“I’m needed in this position and it’s a really nice feeling. I think particularly, something like bread, it’s such a symbol, it’s really deep down in there as an archetype of nourishment and familiarity and friendship of coming together. It’s not difficult to sell bread because of that.”
Long time market vendor, Nathan Morrison, simplified his life in 2010 when he started Simple Bread. In 2008, when Nathan was laid off from his carpentry work, he was actually relieved and so done with it. So, he set off to visit a food science friend in Iowa where his newfound passion for bread making was catalyzed: “His housemate was making bread and I was just really intrigued, it looked fun and the bread looked really good. He was like, “Go for it!” He was all about encouraging me, so I got the book that he recommended and started doing a loaf a week.” Upon his return to Asheville, he found the perfect start up market by baking for about 20-30 members of the community choir he was leading through the winter. Then, the following spring he became the first bread vendor at the West Asheville Tailgate Market.
Bread making is such a joy for Nathan, and in such contrast to his past jobs being surrounded by sharp, toxic things and always getting splinters. Making bread is a tender, fulfilling, and intentional experience for him. Feelings of reciprocity emanate from each loaf he methodically shapes and bakes. This and being in his shop are some of his favorite parts of his craft, “I really enjoy that there is time alone in my shop where it’s just my space, I’m just playing my own music or listening to a podcast being in my own sphere doing very routine work. I think this has been the same for the last 6 years now. So there’s not a lot of challenge or excitement but it is still really fulfilling, like working with everything, a living creature and knowing that it’s great for me to have routine and alone time.”
If you didn’t know, Nathan really loves seeing you each week too: “People are really excited about the bread and they are excited about seeing me weekly. There is a lot of reciprocation of the energy I’m putting into the bread. That’s so nice. I feel like a lot of jobs miss that, where people don’t really have that sense of immediate appreciation that is reinforcing what they’re doing or that it’s worth doing it. It’s really simple obviously, but that doesn’t make it less valuable.” Not only is this such a connective experience for Nathan, it is incredibly relaxing to his nervous system - something that is often overlooked in a capitalistic system where performing work by creating products to sell is how your value as a human is determined: “I really like with food, the idea of what you are putting into it other than just time, effort, and attention, it matters what state I’m in.”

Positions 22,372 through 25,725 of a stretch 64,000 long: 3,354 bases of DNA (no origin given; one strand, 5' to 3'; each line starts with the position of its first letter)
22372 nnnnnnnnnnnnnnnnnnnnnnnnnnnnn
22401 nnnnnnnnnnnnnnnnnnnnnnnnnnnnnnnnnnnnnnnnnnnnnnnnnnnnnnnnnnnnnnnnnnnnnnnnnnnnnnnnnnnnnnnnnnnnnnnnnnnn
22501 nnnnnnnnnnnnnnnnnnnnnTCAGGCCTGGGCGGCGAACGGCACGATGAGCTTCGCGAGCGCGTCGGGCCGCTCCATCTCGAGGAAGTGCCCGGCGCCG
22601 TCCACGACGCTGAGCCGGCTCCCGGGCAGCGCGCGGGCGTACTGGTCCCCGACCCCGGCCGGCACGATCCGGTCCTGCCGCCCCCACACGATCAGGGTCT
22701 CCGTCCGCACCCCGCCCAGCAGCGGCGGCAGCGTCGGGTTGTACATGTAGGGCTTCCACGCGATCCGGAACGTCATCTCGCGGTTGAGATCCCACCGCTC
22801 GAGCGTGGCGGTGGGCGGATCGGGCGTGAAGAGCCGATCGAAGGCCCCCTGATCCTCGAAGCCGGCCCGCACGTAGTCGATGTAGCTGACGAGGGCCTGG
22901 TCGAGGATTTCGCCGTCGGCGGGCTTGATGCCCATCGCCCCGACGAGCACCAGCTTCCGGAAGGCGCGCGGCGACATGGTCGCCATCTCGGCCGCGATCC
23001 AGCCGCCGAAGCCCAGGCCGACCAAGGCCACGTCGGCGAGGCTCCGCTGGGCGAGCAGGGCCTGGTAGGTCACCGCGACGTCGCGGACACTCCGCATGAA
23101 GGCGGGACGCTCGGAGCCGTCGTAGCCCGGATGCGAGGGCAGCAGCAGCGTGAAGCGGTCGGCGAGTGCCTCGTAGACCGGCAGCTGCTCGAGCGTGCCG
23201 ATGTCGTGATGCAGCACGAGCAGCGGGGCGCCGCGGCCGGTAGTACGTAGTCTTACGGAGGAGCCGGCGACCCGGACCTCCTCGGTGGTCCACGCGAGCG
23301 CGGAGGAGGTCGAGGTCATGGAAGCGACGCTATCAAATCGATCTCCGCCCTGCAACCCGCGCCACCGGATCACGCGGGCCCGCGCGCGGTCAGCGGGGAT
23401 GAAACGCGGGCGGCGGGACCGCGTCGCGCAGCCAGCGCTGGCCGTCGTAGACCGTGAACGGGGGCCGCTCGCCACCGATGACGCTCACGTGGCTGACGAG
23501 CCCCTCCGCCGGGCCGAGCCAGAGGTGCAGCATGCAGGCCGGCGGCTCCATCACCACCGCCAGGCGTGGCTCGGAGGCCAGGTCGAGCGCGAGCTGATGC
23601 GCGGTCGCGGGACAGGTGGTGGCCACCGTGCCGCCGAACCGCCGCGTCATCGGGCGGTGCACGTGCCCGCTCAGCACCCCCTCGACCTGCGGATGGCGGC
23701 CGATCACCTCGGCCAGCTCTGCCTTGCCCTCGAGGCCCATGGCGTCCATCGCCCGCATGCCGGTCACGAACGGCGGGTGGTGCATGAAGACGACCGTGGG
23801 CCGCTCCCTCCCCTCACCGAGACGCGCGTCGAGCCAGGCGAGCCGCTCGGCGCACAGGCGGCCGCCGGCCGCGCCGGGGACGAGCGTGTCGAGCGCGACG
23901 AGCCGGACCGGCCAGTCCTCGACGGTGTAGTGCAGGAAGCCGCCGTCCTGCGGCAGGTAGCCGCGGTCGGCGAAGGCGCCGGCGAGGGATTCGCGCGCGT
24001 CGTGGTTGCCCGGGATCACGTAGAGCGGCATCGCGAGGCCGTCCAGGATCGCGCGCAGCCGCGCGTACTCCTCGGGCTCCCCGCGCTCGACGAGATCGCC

Pushing back against this capitalistic structure and mindset can be the hardest part of Nathan’s work - existing as a working class person: “It’s a working class job. You have to produce to get paid, there’s a lot that’s asked of my time and my body, my physical body. So, I think that’s the case for most people who produce food or who are working class. You have to show up. There’s a way that I think some people think of working class jobs as less than. Like, “Oh it’s not really skilled work, or I’m so glad I’m not doing that.” A lot of working class jobs are fairly invisible, there’s not a lot of recognition like people picking up your trash, your servers at restaurants, and your cashiers. So often we don’t treat them as another human being, they are just a means to an end for getting what you are needing. What’s nice about the market culture is that it puts a stick in the wheel and stops people because there is just more humanness in knowing that this person grew your food. But I still think, it’s thing challenging thing for working class people remembering that they are so valuable. The world wouldn’t work without working class people.”
In addition to getting himself in the mindset of what he is going is valuable and needed, the WATM market community really helps to push for a more intentional model where people feel valued, connected, and can center their experience on uniting over food: “I think it’s obvious that when people are here, attending markets, how much of a social experience it is. It’s not just about getting the food. I think we certainly, in this culture and at this point, crave genuine interaction and having it be around food…you can’t really get more basic that that – we need food.” The goal then is not to grow a business to the point of getting handfuls of employees and do what is expected of you like selling your business, it is to do what you love, embody that into your craft, and to feel supported and needed by the community who shares in that experience: “I’m needed in this position and it’s a really nice feeling. I think particularly, something like bread, it’s such a symbol, it’s really deep down in there as an archetype of nourishment and familiarity and friendship of coming together. It’s not difficult to sell bread because of that. And when you are used to it and it’s not there, dang…”
Final fun fact about Nathan that you may or may not know! Nathan spent many teen and young adult years singing professionally and touring through America, Europe, the Balkans, Corsica, and the Republic of Georgia. This community style choir was very formative experience for Nathan and where he met many lifelong friends. Check out Northern Harmony and Village Harmony for some wonderful music.